|The Vestal Tuccia Carrying Water, by Hector Leroux (French, 1829-1900).|
On this day in ancient Rome, the Vestal Virgins performed an annual purification rite to ensure the water supply for the coming year. It consisted of the "sacrifice" of twenty-seven straw puppets to the river god of the Tiber.
The Vestal Virgins were the priestesses of the Roman goddess of the hearth (home). They tended the sacred fire in the shrine of Vesta, performed rites, and kept the place tidy and clean. The roman writer Plutarch (45-120 CE) said they were the "keepers of divine secrets, concealed from all but themselves."
Vestal virgins were chosen from highborn families and were granted privileges that would have been unimaginable for other women in Ancient Rome. They could own property, vote, and write a will. They had the best seats at public games, and they even had the power to free condemned prisoners and slaves.
The virgins were chosen between the ages of six and ten years old by the chief priest and had to serve for 30 years (during which time they, of course, had to remain chaste). Once their 30 years of service was completed, they were free to marry, but very few did as it was considered unlucky since they had, essentially, been the brides of Vesta for most of their lives and were consecrated to the goddess.strict observance of a single life.
If a Vestal Virgin failed in her duties, she was severely beaten and the punishment for loss of virginity was being buried alive, though other, worse, punishments were sometimes given such as having molten lead poured down one's throat. Even so, the Vestal Virgins were honored by the community, had most of their needs provided for by temple tithes, and were free of many of the restrictions Roman women had to endure. It was, in fact, because they were so highly regarded that the punishment of breaking their vows was so severe. Plutarch writes, "If these vestals commit any minor fault, they are punishable by the high-priest only, who scourges the offender, sometimes with her clothes off, in a dark place, with a curtain drawn between; but she that has broken her vow is buried alive near the gate called Collina, where a little mound of earth stands." Most of the virgins on record kept their vows, however, and continued through time to honor their goddess Vesta, and the city and people of Rome, until the coming of Christianity.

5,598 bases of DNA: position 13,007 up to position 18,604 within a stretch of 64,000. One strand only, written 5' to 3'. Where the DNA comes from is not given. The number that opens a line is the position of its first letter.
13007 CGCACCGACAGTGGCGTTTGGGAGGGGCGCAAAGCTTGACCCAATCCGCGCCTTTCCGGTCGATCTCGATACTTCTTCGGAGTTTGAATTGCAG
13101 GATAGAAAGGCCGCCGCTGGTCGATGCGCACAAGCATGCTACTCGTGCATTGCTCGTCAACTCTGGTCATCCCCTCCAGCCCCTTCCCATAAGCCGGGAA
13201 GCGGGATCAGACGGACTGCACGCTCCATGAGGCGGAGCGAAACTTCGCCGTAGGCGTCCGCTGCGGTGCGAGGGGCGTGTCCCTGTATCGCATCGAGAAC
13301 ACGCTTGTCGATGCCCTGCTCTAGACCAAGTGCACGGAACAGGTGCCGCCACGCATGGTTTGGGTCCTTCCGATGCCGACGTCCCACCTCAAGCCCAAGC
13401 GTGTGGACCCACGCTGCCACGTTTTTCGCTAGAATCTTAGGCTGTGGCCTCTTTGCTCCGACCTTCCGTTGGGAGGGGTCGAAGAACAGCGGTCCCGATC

The fall of the Roman Empire, it was argued, was caused by the acceptance of Christianity and the neglect of the old gods who had kept the city safe and prosperous for so long. Both St. Augustine and Orosius wrote in defense of this very accusation. The desecration of the temple of Vesta, and the disbanding of the Vestal Virgins, was seen by pagans as the height of ingratitude for the service the goddess had given the city over the centuries. A woman named Serena, the Christian niece of Theodosius I, is said to have desecrated Vesta's temple by taking the necklace from her statue and claiming it for her own -- those silly Christians. For this act she was cursed by one of the last remaining Vestal Virgins and was tormented by nightmares about her impending death. Whether she died young is not known, nor is the truth of the account verified, but the fact that it survives attests to the importance the Vestales played in the life of ancient Rome and what their loss meant to those of the city who did not place their faith in the new god of the Christians.
So dear readers, enjoy a glass of clean water in honor of the Vestal Virgins today. It can do you no harm.